Conclusion - Pros
- Excellent resolution, not just a step change from the EOS-1D but a leap
- Switch from CCD to CMOS delivers very clean images with no pattern noise
- Maintains EOS-1D's amazing 8.3 fps and increases buffer to 40 frames (JPEG)
- Superbly well built, 'a solid block', fully environmentally sealed, totally robust
- Very fast in use, ultra fast auto focus, extremely short shutter lag, although 0.8 sec startup
- Separate tone / sharpness and color matrix control, all customizable
- Wide range of ISO sensitivities, ISO 50 - 3200 (with 'ISO Expansion' enabled)
- Two different types of white balance fine tuning (blue-amber & green-magenta)
- Large clear viewfinder with 98% field of view and a very low blackout time
- New brighter and sharper LCD monitor is a big improvement over EOS-1D / EOS-1Ds
- Playback magnification up to 10x (the EOS-1D had none)
- Excellent and supremely fast auto focus, 45 point AF and a large AF area for focus tracking
- Very high speed continuous shooting (the fastest shooting D-SLR)
- Very well implemented buffering system backed up by fast media throughput
- Dual storage slots, well implemented 'backup' double-save mode, awkward to switch slots
- Superb Secure Digital performance, over 6 MB/sec
- Support for FAT32 storage devices (greater than 2 GB in size)
- Proper RAW+JPEG with immediately selectable JPEG image size
- Directly selectable JPEG image quality (compression ratio) per image size
- Huge range of custom and personal functions, one of the most configurable cameras
- Three types of bracketing: Exposure, Sensitivity (ISO), White Balance
- Inbuilt portrait grip
- Noise free very long exposures (ideal for very long exposure night shots)
- Extremely flexible controls, lots of options for the photographer
- Interchangeable focus screen
- Firewire (IEEE 1394) and USB connectivity
- Remote tethered capture software for studio work (included)
- Voice annotation feature (built-in mic)
- Battery / Double Charger and AC Adapter all included with camera
- Value for money (considering what you get)
Conclusion - Cons
- Startup delay - on a camera at this level we expect no startup delay
- JPEG images appear a little soft, can be improved by increasing sharpness setting
- Control system can be a little confusing at first, menu operation different to other D-SLR's
- Confusing provision of both EVU and DPP
- DPP moiré artifacts on resolution chart - Canon are investigating this
- Awkward to switch media slot
- No option to write different image formats to different media (eg. RAW->CF, JPEG->SD)
- NiMH battery adds to camera's weight, still no use of Lithium-Ion or Lithium-Polymer
- No GPS (serial) connection
The original EOS-1D was a very important camera for Canon, their first home grown professional digital SLR built to EOS-1V standards and carrying that all important '1' label (indicating the best in their range). As such it was a camera which made its way into the hands of some of the most hard working professional photographers in the world and is still seen at the side of high profile sporting events and firing off in the face of celebrities and politicians alike.
As a camera to be used by such photographers it was always going to be the hardest used and closest examined. Thankfully Canon has once more demonstrated that they gather all of this feedback and drive it into the development of the next model. The Mark II is a perfect example of evolution of technology (eight megapixel, CMOS, 40 frame buffer) and also correction of function and usage. It's amazing how many small things have been fixed, things that could only have come out of experience in the hands of dedicated professional photographers.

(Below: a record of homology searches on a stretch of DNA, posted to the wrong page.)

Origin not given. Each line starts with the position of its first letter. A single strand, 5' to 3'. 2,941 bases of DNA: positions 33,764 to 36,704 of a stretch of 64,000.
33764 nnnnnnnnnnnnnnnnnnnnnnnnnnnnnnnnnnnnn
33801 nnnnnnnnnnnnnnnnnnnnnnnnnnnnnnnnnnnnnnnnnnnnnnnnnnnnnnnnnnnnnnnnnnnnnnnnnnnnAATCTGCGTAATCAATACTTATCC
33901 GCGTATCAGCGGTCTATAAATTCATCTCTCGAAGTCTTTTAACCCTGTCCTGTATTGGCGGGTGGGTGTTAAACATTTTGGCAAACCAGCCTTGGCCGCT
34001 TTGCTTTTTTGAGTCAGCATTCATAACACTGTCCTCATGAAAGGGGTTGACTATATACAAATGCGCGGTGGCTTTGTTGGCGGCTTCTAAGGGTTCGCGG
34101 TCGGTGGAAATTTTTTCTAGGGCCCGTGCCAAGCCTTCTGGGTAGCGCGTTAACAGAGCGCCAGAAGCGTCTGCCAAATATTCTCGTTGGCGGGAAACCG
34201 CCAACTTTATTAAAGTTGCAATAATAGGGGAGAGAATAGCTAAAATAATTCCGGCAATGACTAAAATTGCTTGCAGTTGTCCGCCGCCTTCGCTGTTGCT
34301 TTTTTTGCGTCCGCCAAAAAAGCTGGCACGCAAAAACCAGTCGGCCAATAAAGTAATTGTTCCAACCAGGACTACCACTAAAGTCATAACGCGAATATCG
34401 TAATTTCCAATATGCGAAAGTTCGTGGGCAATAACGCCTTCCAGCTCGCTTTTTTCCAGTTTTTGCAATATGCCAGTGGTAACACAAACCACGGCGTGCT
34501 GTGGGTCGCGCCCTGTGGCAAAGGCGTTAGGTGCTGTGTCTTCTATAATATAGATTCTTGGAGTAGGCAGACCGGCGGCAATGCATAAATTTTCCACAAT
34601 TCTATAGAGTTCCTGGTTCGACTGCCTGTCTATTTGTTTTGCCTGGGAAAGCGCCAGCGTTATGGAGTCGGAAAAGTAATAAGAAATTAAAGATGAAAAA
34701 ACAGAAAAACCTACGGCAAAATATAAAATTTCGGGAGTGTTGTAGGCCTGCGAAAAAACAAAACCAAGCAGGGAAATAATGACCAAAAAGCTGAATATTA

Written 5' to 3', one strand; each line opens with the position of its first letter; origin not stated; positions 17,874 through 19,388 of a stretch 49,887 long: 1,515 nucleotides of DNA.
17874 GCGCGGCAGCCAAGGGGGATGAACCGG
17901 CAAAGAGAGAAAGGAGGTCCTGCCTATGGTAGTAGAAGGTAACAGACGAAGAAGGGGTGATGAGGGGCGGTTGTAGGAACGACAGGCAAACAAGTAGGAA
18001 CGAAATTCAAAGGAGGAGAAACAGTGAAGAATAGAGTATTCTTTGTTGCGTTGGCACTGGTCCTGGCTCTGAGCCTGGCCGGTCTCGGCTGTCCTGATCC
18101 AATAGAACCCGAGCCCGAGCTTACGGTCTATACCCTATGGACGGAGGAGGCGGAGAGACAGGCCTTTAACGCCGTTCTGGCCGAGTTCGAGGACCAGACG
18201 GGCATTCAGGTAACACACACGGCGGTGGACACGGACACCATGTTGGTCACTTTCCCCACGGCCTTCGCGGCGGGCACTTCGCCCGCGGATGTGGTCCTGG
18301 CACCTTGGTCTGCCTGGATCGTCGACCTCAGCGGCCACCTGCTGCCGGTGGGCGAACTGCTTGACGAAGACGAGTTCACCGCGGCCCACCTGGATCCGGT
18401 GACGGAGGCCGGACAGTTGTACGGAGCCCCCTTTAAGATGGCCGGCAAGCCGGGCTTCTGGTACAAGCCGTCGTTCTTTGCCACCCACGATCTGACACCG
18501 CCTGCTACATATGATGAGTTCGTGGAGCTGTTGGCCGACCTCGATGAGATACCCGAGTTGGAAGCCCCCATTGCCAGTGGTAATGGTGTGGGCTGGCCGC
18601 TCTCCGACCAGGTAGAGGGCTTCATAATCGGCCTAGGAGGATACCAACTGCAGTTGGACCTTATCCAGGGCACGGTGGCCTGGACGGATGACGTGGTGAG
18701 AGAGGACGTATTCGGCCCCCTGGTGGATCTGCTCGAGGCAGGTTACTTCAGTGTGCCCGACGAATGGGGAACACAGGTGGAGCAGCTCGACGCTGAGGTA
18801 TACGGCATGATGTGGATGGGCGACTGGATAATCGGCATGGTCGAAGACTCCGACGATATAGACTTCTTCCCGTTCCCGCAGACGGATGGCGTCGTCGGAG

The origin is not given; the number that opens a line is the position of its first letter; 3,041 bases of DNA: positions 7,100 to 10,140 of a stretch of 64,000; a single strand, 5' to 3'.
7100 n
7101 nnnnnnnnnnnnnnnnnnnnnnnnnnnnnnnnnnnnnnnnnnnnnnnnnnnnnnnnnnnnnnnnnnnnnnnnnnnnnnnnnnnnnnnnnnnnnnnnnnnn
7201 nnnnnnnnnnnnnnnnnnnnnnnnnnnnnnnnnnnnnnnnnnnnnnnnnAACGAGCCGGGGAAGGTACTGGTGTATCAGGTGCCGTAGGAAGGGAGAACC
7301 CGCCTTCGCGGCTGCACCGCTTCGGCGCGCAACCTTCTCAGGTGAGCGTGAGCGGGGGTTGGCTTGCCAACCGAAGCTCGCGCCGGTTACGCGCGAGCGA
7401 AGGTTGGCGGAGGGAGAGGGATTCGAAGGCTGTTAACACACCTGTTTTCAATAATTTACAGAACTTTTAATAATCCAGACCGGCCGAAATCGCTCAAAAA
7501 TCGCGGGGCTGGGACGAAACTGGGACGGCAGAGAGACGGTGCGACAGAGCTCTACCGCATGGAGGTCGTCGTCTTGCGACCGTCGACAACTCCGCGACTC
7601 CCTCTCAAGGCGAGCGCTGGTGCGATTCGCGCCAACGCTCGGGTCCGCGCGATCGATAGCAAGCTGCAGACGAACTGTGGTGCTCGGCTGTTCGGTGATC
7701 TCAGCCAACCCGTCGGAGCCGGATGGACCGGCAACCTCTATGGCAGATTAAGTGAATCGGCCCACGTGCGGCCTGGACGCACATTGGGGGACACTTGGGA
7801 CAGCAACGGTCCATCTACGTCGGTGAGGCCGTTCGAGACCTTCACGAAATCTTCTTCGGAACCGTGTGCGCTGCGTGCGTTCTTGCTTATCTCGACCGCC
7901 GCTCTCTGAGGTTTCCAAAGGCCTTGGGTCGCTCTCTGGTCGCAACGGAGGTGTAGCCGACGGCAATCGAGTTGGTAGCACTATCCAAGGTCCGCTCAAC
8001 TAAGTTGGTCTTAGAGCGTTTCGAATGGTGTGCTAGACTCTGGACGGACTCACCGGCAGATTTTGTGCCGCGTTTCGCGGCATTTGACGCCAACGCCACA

I could go through the list of improvements, such as the vastly improved LCD monitor and up to 10x magnification in playback mode but it's more interesting to take just one example. Canon pointed out to me that they had changed the design of the media compartment release lever, it now has a raised midsection making it more of a 'U' shape. Why was this done? To make it easier to open the media compartment when wearing gloves. Small details matter.
Image quality wise there are no complaints with the EOS-1D Mark II, it's certainly no point-and-shoot camera and requires a certain amount of experimentation and learning before reaching your idea of the perfect image. That's also the camera's advantage, taking a hands-off approach to image development means that the photographer gets to decide just how the final image will look.
Is this the ultimate digital SLR? For now I have to say yes, it offers an amazing level of build quality and environmental sealing, superb eight megapixels of resolution, low noise at almost any sensitivity, over eight frames per second (with a forty frame buffer) and near instant performance. All this for $1,000 less than the EOS-1D cost when it was introduced.
So which one should I buy? A question I get asked several times a day, and I wouldn't like to say. In a new addition to my reviews (after the amount of feedback I normally get) I've added a link to a specific forum in which you can discuss the review or ask me specific questions which I've not answered in these pages.
|Canon EOS 1D EOS 1D Mark II EOS 1D Mark II N EOS 1DS EOS 1DS Batteries||$33.00|